David Voss, senior solution consultant at SAP, applauds the measured approach that Alsaker and his team have taken for both CRM strategy and technology. "They were set up to be innovative and take this channel and see how they could make it work, so the Internet marketing was a newer group that didn't have many barriers. They're very much encouraged to test the limits of software and people, and learn from that and move forward," he says. "There was never a sense of a fear of failure there, which is awesome."
In fact, Voss was mildly concerned during training that everything looked a little too easy. "We said, 'You can't leave the room until everyone can make a campaign,'" Voss says. "The problem later was that we had 15 people who had done a campaign in 45 minutes, and it gave them an expectation that when they went out in the field they could [always] create campaigns in 45 minutes."
But rather than get ahead of itself Schwan's continues to improve its time-tested business model, with an explicit attitude that standing still is never an option. "The customer had always been at the center of the universe, as long as they took it on the route at their location," Home Service's Bader says. By broadening the definitions of who customers are and engaging in more meaningful, less rigidly scheduled conversations with them, the Schwan Food Company hopes to keep doorbells ringing and school pizzas slinging, with no expiration date in sight.
Delivering in Style
Just as it did in 1952, Schwan's Home Service business model relies heavily on the individual salesmanship of the route drivers. The majority of sales are made right on the doorstep. So while a driver may stock his truck according to the known tastes of his route as recorded on a handheld computer, or may suggest a new product to clients he suspects will have an interest, Schwan's does not segment home delivery customer data on a purchase-by-purchase basis. In fact, there is something of an undercurrent of pride in the largely traditional approach to selling. "We do not rely on others for information about our products and our customers," says Glenn Bader, director of Internet and advanced technology for Schwan's Home Service. "We don't need to, as we know their names, their children's names, their pets' names, and their addresses, since we home-deliver the food."
That's not to say Schwan's is technophobic or uninterested in evolution. The company equipped its field force with handheld computers in the 1980s, and has worked to improve the flow of changes to customer data between drivers and the call center.
Based on their sales history, Schwan's delivery route managers stock their trucks with an assortment of up to 300 products and take to the streets on a biweekly cycle, so regular customers generally have a chance to make a purchase every two weeks. But the company wanted to have meaningful contact with customers outside the time of purchase, without losing the flavor of the personal transaction. So, Schwan's overhauled its home-delivery Web site.
"In January 2001 we began using E.piphany for campaign management and analytics. This was with version 2.0 of schwans.com, which launched in December 2000," Bader says. "We launched Web personalization in January 2002. This added personalization in four areas of the site. We launched version 3.0 in April 2003 with personalization deeply integrated into the experience."
Using personalization tools from E.piphany, the company can make offers sensitive to a customer's buying history, but at a time convenient to the customer, rather than to the route driver.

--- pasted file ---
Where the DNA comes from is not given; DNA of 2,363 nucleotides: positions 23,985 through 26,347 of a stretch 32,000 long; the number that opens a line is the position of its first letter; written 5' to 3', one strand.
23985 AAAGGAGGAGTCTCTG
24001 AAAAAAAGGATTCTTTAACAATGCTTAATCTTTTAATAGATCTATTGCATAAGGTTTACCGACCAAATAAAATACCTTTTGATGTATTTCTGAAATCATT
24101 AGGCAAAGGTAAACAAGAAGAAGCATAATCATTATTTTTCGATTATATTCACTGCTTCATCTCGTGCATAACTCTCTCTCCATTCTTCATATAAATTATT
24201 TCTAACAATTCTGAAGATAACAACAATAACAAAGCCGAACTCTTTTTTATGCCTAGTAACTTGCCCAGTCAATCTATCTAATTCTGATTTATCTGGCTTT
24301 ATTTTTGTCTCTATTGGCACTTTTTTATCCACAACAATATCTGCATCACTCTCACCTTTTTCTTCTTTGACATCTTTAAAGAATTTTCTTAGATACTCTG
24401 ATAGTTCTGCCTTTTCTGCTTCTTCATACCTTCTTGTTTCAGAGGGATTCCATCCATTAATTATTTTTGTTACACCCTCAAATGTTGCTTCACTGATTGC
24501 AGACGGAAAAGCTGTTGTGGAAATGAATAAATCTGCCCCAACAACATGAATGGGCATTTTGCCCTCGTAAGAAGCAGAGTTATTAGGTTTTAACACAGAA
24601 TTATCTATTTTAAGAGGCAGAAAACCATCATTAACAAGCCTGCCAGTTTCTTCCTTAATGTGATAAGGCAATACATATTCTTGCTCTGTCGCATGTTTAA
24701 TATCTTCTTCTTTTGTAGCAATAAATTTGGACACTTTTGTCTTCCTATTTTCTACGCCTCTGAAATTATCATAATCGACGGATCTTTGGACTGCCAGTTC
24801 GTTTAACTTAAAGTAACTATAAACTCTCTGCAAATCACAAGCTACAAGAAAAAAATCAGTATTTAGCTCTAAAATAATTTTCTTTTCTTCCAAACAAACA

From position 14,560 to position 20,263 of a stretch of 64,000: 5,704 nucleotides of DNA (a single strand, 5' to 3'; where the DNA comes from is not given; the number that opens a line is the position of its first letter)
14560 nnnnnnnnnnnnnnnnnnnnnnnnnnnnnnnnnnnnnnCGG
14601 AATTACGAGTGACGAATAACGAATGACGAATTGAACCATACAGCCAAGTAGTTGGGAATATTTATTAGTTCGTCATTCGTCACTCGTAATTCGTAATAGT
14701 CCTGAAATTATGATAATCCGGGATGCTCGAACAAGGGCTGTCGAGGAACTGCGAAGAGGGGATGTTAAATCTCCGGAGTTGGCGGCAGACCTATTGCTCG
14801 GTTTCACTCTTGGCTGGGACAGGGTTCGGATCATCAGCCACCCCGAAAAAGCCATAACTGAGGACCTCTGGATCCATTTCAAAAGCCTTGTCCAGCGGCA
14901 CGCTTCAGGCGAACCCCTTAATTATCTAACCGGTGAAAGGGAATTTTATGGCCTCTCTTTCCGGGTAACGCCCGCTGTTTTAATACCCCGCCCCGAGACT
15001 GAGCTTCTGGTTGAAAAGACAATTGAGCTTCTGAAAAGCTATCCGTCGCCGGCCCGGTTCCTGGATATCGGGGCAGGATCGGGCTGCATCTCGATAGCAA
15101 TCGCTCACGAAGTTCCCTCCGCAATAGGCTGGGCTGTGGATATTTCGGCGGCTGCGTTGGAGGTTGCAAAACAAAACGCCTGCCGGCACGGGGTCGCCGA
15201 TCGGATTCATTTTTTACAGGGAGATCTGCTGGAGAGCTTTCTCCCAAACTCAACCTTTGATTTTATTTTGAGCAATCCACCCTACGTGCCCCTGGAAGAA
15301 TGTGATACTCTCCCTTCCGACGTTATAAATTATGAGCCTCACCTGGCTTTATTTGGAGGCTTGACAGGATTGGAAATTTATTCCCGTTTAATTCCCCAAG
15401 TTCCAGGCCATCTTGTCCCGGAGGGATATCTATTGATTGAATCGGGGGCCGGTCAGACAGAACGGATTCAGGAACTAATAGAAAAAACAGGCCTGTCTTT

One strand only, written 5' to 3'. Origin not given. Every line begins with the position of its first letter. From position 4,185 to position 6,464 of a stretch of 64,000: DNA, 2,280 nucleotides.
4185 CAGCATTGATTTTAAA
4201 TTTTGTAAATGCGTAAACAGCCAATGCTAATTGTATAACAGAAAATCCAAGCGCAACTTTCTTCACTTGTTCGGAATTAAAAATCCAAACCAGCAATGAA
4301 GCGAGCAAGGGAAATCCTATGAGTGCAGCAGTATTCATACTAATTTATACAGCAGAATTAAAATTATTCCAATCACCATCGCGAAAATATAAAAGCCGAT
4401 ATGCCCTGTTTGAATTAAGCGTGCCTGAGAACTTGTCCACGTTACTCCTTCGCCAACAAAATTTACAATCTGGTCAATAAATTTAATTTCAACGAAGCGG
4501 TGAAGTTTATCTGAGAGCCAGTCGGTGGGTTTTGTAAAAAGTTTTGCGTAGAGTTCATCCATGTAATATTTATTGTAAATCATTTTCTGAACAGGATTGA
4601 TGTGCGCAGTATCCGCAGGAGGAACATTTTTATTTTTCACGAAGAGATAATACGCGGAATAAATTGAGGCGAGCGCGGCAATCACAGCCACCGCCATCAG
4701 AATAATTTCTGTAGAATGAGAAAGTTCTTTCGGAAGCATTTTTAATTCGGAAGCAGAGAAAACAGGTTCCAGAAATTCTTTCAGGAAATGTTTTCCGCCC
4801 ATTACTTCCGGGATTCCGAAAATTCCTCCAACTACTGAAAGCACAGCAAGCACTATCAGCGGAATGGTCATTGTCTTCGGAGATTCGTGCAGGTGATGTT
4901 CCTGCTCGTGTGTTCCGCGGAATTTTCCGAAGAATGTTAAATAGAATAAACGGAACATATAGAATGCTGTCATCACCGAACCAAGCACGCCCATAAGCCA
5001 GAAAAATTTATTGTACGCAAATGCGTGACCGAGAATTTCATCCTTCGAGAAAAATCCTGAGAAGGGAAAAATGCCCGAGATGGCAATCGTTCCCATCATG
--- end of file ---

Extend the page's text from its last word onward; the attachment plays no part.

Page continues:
Customers have responded, and as of the end of 2002, roughly one seventh of home-delivery sales can be traced to the Web site. Bader credits personalization with a nearly one-third increase in online shopping cart conversions as well. Orders placed online benefit route drivers, who know they will sell those items, and customers, who are no longer at the mercy of other clients who may send their favorite products out of stock before the truck reaches their house.
Web-based sales are a part of Schwan's Home Service long-term sales strategy. The division had experimented with various telesales options in the past that always fell flat. With online ordering "you see the food," Bader says. "The Internet allows us to put [ordering] at the customer's fingertips."
Part of the overall CRM effort has involved reallocating Schwan's existing resources with a greater focus on meeting customer needs. In some markets with overlapping delivery resources, customers can schedule flexible delivery dates rather than taking the slot dictated by a single driver. The company now also offers postal delivery of some items, which can be sent as gifts or promotions, expanding the potential percentage of customers' total food-buying budgets. "For us it's about customer retention, but the mail-order business allows us to expand into a different use of our products," Bader says.
Schwan's Home Service also runs email marketing campaigns, both embedded in service-date reminders and at the discretion of Bader and his staff, who can segment and analyze the response rates easily by tracking online replies and sales response. Customer feedback now flows from the site directly to the truck, as queries or service concerns are downloaded to the depot and eventually to the driver's handheld.
Internet communications and analytical capabilities through the data collected in E.piphany and modeled both in that suite's tools and in SAS have allowed Schwan's to expand the capabilities of its Blue Medallion program, created for high-value clients. The company is now better able to suggest periodic recognition gifts, and the offers presented and accepted can be tracked through email and reported to the route driver. This improves the view of the customer both in the back office and at the point of sale.
These improvements have led to Schwan's Home Service more than doubling online sales, improving Web conversions 30 percent through personalization, and cutting the time it takes to create marketing campaigns from months to days. This CRM success is based on knowing what customers want and when they want it, and making the flow of information as convenient and enjoyable as possible for all involved.
ROI at Home
Through its improved CRM efforts Schwan's Home Service boosted customer satisfaction and more. It:
more than doubled online sales;
improved Web conversions 30 percent through personalization;
cut marketing campaign--creation time from months to days;
integrated customer data collection with other divisions to one database.
ROI on the Road
Schwan's Food Service expects over 100 percent return on investment above costs on its CRM efforts. It also:
projects 15 percent new sales growth in 2004;
projects at least 5 percent improvement in cart-to-close ratio;
integrates its customer data collection to one database with other company divisions.
Jason Compton is a freelance journalist based in Evanston, IL